John, conversely, has his own romantic past to contend with. One of the officers who respond to the scene is Betty. We learn that she and John were an item before he went to off to war. She’s happy that he’s not dead, and they eventually agree to be friends with her giving him a ring back. That’s right, kids, John almost got married to someone else! John’s bigger development though is his obvious interest in Mary. We see in this episode for the first time John’s deep connection to Mary, with the idea of anything happening to her as unfathomable. He nearly panics when she goes into the pocket dimension, and it is by his insistence that Latika even tries to contact people back home for more information about their adversary. And, as mentioned earlier, it’s his words that help Mary overcome her dilemma thus saving her life.
Finally, we get the reveal of the Akrida leader – a radio DJ by the name of Rockin’ Roxy (Bridget Regan). Now, I will confess that initially when they said the Akrida leader was posing as a woman I thought it might be John’s mom. Then I forgot they said it was a woman and I focused my attention on the mysterious movie man who wins over Mary’s icy heart, but of course, it’s a completely random person who has only just been introduced to us. I think having Millie be the leader would pack more punch, but I get why they didn’t go in that direction.
Now, let me do a quick assessment of the acting. I’m sure you’ve noticed that I haven’t brought it up yet, and that’s not because I never intended to, it’s because I wanted to wait. As a rule, I like to give a show three episodes to find its groove, I think that’s a fair rule to have for actors as well. Meg Donnelly is best known for her portrayal of a teen alien in the Disney juggernaut Z-O-M-B-I-E-S, but, she’s also played a more sullen teen in ABC’s recently canceled American Housewife. I’ve enjoyed her in both roles and I feel like she does a good job getting into the skin of yet another embattled teen. Mary Campbell isn’t as plucky as Addison from Z-O-M-B-I-E-S nor is she as stubborn or ditzy as Taylor from Housewife, instead, she feels like an entirely original character which I think is a good sign.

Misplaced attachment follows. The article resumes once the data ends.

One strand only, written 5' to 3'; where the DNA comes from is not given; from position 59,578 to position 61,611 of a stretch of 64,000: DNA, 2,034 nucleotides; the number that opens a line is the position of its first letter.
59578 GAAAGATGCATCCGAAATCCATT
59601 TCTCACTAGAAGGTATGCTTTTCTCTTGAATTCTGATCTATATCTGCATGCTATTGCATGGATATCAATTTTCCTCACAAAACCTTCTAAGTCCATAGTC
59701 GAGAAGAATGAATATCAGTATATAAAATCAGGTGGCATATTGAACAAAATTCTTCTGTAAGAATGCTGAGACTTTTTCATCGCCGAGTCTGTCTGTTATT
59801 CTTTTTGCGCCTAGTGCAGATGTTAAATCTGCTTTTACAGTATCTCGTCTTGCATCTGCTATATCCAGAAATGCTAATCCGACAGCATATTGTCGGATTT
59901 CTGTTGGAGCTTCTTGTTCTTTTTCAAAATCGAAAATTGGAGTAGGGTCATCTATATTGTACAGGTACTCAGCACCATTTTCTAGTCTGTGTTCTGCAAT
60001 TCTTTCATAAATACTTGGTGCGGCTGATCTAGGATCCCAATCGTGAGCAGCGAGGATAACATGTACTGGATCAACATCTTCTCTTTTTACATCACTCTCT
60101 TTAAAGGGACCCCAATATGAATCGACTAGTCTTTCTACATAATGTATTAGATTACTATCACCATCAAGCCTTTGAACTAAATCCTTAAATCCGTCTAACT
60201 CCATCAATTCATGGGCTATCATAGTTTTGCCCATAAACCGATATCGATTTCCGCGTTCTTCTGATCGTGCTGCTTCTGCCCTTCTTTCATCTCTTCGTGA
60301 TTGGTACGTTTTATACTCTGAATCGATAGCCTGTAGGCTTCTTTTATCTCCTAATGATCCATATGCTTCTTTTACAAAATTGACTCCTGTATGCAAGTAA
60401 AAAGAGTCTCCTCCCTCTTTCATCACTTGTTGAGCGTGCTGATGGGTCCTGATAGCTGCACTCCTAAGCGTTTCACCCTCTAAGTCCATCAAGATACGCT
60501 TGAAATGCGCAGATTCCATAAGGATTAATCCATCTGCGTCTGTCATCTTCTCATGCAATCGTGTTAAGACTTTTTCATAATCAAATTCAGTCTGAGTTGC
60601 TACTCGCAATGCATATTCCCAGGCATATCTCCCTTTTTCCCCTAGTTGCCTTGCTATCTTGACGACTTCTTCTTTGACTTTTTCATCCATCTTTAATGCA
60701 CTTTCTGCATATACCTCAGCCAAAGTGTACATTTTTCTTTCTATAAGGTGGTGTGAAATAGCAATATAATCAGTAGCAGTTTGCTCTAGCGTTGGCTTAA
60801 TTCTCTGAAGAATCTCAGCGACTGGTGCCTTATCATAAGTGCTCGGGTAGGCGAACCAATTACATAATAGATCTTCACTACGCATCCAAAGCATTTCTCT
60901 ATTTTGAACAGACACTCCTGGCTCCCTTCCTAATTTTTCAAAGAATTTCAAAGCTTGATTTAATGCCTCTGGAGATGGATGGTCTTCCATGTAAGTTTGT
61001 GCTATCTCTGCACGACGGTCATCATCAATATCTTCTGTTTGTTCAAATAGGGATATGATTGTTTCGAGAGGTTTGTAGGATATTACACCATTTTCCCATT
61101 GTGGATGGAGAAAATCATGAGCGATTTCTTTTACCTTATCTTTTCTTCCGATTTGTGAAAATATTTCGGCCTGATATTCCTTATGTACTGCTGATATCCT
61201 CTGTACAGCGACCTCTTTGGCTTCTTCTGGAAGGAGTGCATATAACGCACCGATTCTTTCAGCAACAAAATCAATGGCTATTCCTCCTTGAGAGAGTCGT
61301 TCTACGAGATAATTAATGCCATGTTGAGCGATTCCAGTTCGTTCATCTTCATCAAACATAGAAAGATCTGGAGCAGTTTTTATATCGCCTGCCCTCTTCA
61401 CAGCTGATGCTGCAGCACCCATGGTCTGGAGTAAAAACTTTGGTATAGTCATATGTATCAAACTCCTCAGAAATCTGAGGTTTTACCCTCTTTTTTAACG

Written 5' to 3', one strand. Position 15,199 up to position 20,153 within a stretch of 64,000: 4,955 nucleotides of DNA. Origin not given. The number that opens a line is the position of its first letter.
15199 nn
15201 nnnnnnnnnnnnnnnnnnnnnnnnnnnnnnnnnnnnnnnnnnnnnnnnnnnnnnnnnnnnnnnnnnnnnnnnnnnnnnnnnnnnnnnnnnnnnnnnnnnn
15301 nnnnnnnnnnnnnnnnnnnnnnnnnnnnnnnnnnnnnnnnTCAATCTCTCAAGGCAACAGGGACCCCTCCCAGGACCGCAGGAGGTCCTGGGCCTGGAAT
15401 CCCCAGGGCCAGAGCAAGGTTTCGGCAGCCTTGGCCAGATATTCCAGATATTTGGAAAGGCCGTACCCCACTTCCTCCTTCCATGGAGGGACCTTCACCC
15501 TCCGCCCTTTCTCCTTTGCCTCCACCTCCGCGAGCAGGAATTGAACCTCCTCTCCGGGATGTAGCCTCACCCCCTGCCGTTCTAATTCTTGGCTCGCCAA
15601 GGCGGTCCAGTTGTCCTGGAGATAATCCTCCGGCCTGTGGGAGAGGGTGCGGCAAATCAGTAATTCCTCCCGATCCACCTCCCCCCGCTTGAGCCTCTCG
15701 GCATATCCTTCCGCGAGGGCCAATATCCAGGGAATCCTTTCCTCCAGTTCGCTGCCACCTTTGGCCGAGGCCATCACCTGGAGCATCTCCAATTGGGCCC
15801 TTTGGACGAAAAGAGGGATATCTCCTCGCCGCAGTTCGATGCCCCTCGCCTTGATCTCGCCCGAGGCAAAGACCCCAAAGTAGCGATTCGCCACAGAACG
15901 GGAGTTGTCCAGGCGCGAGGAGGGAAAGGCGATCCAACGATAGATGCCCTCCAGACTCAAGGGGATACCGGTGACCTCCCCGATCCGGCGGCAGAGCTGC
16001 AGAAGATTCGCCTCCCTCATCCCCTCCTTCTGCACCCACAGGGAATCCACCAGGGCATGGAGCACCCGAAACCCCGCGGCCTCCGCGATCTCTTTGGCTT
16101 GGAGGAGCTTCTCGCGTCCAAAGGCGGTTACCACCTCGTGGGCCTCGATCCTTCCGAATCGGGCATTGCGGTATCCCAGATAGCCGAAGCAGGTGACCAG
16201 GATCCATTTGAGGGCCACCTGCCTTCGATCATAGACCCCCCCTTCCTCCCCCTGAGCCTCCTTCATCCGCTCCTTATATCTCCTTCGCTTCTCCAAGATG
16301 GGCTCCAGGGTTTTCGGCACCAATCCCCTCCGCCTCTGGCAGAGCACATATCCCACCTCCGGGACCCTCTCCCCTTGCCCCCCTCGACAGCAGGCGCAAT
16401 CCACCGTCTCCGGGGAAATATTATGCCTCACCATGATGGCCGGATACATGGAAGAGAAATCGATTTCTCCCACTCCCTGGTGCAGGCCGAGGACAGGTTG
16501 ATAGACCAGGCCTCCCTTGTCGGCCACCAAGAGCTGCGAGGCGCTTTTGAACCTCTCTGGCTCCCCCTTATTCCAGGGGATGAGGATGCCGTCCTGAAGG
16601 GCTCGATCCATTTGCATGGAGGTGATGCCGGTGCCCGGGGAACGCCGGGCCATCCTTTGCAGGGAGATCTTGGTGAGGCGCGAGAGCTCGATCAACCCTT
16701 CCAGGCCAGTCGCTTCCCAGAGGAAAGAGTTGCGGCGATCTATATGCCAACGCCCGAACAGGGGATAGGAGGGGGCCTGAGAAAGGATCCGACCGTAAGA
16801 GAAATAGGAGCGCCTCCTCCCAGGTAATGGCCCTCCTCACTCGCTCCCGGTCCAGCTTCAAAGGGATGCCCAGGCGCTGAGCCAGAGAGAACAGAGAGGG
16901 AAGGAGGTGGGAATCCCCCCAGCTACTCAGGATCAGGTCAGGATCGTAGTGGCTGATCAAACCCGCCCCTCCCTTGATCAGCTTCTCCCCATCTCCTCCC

Unfortunately, Meg is the only actor in this series I’ve seen in previous projects. Still, you can see that JoJo Fleites is a powerhouse doing his best to rein it in so he isn’t too much. I give the actor credit for imbuing Carlos with enough pep and vigor so as to exist even without expositional filler – which I’m sure is coming. It’s impressive that this is his first major gig and it makes me very interested to see how his career evolves from here.
Nida Khurshid’s Latika is so far a subtle portrayal and I’m eager to see her blossom into a more confident person along with her character. Right now, she fades too easily into the background and doesn’t seem to breathe into Latika the kind of life the other actors do, but this is still early in her career so she’s got room to grow.
Demetria McKinney on the other hand is a seasoned actress and it shows. Her Ada, while not a lead character, is not ignorable either. In this episode, she really brings out her strengths with regard to giving the character an independent personality beyond what we’ve seen thus far. I’m very pleased.
Then there’s Drake Rodger who actually has fewer credits to his name than Khurshid but feels more comfortable with his role. His John is a quiet yet not brooding man, which is a nice change of pace. He gives John a lightness that Jensen brought so nicely to Dean. This actually makes his playing Dean’s father work even better!
As a whole, this is a good episode. I’ll give it an A.
As with the ones before it, we get a lot more representation than what this universe typically provides – Carrie, her mom (played by Kanesha Washington), and Ford are all black. As a longtime fan of Supernatural, I can tell you that the majority of their victims were white. And, on top of that, we’ve got yet another minority-based monster. Bori Baba is born out of Norther Indian lore, which is why Latika plays such a large role in this episode.
It’s worth noting that Mary brings up the unusual nature of their enemies having noticed how unique they are, and the variety is somehow linked to the Akrida. Guess we’ll see, eh?